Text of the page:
Behind the lies of Congressman George Santos. Diane talks to the owner of the small weekly paper that first broke the story, and a Washington Post journalist who is following the money to see who financed Santos's political rise.
Guest Host: Susan Page
Washington Post reporter Jason Rezaian and four other Americans imprisoned in Iran were freed over the weekend. Their release comes just after most international sanctions against Iran were lifted as part of the nuclear agreement reached last summer. U.S. officials said negotiations over the imprisoned Americans occurred over the past 14 months but were on a separate track from the nuclear talks. Guest host Susan Page speaks with Iran analyst Robin Wright about the secret negotiations between the U.S. and Iran and the latest on the freed Americans.
- Robin Wright Analyst and joint fellow, U.S. Institute of Peace and Woodrow Wilson International Center; author of "Rock the Casbah: Rage and Rebellion Across the Islamic World"; contributing writer to The New Yorker
MS. SUSAN PAGEThanks for joining us. I'm Susan Page of USA Today sitting in for Diane Rehm. She's recovering from a voice treatment. Washington Post reporter, Jason Rezaian and four other Americans imprisoned in Iran were freed over the weekend. Their release comes just after most international sanctions against Iran were lifted as part of the nuclear agreement reached last summer.
MS. SUSAN PAGEU.S. officials said negotiations over the imprisoned Americans occurred over the past 14 months, but were kept on a separate track from the nuclear talks. Joining us by phone from Washington to talk about the prisoner swap, Robin Wright. She's an analyst and joint fellow at the U.S. Institute of Peace and Woodrow Wilson International Center. Robin, welcome to "The Diane Rehm Show."
MS. ROBIN WRIGHTGreat to be with you.
PAGESo these Americans who are now free, are they okay?
WRIGHTWell, they're all in a period of readjustment, frankly. Three of them have been in Germany trying to get medical assessment. One has flown home. He's opted not to talk yet. And one of the Iranian-Americans actually decided to stay in Iran. He apparently does not have family here and the United States was not even aware that he had been detained until the Iranians passed them a diplomatic note saying that they had this man.
PAGENow, Jason Rezaian, the Washington Post reporter, is the one that is the most familiar to all of us, but I understand that one of these prisoners was actually someone who you worked with at the Woodrow Wilson Center. Tell us about him.
WRIGHTMatthew Trevithick was my research assistant in 2009 when I was working on a book and we remained friends. And, in fact, 15 months ago, we went to the Syrian border together for a piece I was working on for The New Yorker. He's a very gregarious, outgoing guy who spent two years working at the American University in Sulaimani, which is in Iraqi Kurdistan.
WRIGHTHe, then, spent four years in Afghanistan working at the American University there. And he had been to Iran on vacation and decided that he found it very interesting. He had learned a good bit of Farsi when he was in Afghanistan and he decided to take an intensive language class. And he had a visa. He was in the class for four months and he had just about completed it when he was picked up.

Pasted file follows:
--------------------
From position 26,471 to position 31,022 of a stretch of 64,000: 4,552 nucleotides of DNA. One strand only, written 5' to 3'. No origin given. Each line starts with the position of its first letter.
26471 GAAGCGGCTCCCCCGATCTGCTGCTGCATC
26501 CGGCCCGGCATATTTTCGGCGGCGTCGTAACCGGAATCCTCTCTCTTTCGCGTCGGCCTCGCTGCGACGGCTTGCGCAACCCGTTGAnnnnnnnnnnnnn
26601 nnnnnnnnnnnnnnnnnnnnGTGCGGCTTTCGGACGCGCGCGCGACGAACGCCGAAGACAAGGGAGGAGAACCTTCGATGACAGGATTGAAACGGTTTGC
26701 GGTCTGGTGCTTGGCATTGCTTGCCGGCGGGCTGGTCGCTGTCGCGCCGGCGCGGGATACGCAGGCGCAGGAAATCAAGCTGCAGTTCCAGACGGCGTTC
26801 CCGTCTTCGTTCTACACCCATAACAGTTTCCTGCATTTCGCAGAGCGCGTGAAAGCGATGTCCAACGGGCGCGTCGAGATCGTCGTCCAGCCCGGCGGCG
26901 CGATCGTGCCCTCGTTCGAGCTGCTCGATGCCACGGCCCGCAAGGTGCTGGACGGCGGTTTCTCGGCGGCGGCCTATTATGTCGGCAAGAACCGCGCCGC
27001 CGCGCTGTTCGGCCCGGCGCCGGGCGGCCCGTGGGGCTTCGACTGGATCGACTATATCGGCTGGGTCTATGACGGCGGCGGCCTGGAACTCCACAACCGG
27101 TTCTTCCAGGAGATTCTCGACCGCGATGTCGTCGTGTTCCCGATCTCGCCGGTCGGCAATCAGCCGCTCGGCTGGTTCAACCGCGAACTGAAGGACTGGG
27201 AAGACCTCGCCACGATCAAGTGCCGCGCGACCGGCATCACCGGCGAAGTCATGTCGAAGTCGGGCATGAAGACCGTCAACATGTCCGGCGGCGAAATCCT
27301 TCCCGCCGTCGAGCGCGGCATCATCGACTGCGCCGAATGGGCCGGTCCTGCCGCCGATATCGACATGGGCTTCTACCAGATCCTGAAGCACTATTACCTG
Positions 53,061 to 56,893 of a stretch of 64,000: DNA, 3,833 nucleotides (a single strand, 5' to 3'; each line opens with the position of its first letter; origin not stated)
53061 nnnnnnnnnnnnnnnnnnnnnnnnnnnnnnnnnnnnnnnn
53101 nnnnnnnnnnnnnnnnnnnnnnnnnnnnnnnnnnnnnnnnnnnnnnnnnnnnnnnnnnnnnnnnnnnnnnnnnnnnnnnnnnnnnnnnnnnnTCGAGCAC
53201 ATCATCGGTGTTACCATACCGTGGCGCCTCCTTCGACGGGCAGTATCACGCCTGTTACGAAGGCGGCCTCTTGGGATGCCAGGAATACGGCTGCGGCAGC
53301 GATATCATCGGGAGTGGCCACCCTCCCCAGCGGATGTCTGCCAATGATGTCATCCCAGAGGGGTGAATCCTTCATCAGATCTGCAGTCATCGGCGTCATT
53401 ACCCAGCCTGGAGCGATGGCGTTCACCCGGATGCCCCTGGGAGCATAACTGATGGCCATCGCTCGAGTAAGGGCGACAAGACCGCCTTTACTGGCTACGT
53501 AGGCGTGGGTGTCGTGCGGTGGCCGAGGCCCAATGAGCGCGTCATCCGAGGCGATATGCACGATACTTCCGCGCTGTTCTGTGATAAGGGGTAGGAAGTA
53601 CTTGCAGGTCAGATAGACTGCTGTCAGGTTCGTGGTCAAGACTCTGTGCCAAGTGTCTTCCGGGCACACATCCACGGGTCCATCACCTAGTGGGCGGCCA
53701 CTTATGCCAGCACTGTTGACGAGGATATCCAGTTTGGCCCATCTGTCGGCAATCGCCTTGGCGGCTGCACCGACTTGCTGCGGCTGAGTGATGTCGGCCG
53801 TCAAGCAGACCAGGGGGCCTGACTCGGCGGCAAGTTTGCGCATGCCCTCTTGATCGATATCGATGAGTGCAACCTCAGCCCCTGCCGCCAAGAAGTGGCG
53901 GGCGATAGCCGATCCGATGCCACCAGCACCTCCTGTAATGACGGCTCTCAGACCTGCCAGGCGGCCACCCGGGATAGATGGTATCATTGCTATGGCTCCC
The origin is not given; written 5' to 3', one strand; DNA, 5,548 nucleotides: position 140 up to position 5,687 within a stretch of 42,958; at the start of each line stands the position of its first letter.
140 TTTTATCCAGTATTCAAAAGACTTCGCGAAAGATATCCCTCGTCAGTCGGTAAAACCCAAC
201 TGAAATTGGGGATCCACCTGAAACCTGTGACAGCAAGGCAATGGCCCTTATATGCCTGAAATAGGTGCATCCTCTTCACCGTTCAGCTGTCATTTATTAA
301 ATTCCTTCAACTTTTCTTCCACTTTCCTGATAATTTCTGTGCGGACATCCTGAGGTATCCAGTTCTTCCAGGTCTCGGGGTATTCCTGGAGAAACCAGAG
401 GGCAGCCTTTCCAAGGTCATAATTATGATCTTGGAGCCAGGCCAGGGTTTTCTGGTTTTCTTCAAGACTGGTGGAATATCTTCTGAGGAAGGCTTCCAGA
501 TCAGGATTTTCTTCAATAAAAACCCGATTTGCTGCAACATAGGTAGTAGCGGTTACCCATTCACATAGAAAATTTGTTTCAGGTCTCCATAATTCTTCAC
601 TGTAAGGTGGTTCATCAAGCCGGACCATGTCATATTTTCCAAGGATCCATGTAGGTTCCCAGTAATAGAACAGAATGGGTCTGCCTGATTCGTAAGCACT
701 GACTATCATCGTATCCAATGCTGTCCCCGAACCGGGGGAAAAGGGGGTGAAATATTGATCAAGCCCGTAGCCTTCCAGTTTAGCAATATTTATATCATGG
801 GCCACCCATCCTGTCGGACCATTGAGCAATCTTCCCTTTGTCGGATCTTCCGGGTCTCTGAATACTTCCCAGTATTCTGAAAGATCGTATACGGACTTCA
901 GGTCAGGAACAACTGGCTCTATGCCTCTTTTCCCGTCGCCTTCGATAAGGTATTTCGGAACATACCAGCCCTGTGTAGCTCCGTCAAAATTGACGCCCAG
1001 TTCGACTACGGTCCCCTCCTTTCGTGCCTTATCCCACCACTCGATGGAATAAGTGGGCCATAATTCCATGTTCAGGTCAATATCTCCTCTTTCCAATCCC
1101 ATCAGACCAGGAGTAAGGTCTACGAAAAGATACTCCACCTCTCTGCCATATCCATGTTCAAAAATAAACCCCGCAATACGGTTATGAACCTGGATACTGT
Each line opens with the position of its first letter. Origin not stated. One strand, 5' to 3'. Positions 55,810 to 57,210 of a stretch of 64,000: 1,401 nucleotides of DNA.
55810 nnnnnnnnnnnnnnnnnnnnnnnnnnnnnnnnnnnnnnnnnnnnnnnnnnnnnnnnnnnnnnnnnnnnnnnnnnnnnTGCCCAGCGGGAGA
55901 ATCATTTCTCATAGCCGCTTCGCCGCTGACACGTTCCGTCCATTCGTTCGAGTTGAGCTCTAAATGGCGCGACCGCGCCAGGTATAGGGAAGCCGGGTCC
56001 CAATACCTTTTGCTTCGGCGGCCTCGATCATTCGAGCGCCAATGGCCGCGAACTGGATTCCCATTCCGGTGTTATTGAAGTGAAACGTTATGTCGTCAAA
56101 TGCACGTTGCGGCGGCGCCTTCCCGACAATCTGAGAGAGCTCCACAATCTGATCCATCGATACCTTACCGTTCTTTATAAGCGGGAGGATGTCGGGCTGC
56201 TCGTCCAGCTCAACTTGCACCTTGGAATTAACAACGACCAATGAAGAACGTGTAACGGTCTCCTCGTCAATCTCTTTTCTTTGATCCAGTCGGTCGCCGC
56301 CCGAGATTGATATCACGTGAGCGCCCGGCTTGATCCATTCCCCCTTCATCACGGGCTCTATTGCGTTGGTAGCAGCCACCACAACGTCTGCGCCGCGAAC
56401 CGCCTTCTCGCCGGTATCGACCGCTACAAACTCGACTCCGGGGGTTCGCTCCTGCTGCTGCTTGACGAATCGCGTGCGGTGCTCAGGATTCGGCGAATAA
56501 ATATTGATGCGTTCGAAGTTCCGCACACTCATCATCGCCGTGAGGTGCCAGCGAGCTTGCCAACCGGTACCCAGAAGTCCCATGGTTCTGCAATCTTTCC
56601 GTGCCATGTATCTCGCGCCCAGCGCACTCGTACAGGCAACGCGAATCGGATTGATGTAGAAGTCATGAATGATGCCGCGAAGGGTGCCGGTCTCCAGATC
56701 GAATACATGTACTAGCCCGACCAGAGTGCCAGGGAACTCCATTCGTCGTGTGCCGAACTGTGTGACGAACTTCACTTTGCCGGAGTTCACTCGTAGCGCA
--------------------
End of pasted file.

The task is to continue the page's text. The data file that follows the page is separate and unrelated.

PAGEAnd have you had any contact with him since he was released?
WRIGHTI have with the family, yes.
PAGEAnd they say he's doing okay?
WRIGHTThey say he's doing okay.
PAGEWell, that's good to hear. You know, this was a surprise, these secret negotiations that were going on for 14 months. Tell us how they came about.
WRIGHTWell, during the nuclear negotiations, the top U.S. negotiator, Wendy Sherman, had conversations every time with her Iranian counterpart on the sidelines of the talks with the six major nations. And after a year of this, it became clear that they weren't going to get any place tangible unless the created a second, separate channel that could then negotiate separately and not tied to the progress of the nuclear talks.
WRIGHTThe one thing both sides didn't want is for their citizens in prisons in both countries to become linked to the fate of the nuclear talks. And so in late 2014, Brett McGurk of the State Department was tapped as the man to hold these very secret talks with people that were not from the foreign ministry. They came from the intelligence and security outlets in Tehran, people who were more hardline and more in control of both the judicial and intelligence operations and so could -- we're more in tune or more capable of solving the problem outside of the nuclear talks.
PAGENow, these were kept really secret, secret even from some of the U.S. negotiators who were working on the nuclear talks?
WRIGHTYes. Wendy Sherman and one other on her team knew and the rest of the nuclear team was not aware of it. And, in fact, I heard about it from the Iranians, not the Americans.
PAGEYou know, I understand that some U.S. news organizations learned of these talks, were asked not to report on them and abided by those requests to try to help insure the safety of these Americans who were being imprisoned. What can you tell us about that?
WRIGHTWell, look, this has always been the case dating back to the seizure of 52 Americans held at the American embassy in Tehran between 1979 and 1981 when many journalists were aware of who the CIA operators where, who the defense intelligence operators where and no one released the data on who they were. A lot of us knew who the six Canadians -- the six Americans hidden by the Canadians were. We could add up the numbers of who was missing, but nothing was released.
WRIGHTSo I think there's always been a tendency for the press when human lives are at stake to try not to make them more vulnerable than they already are.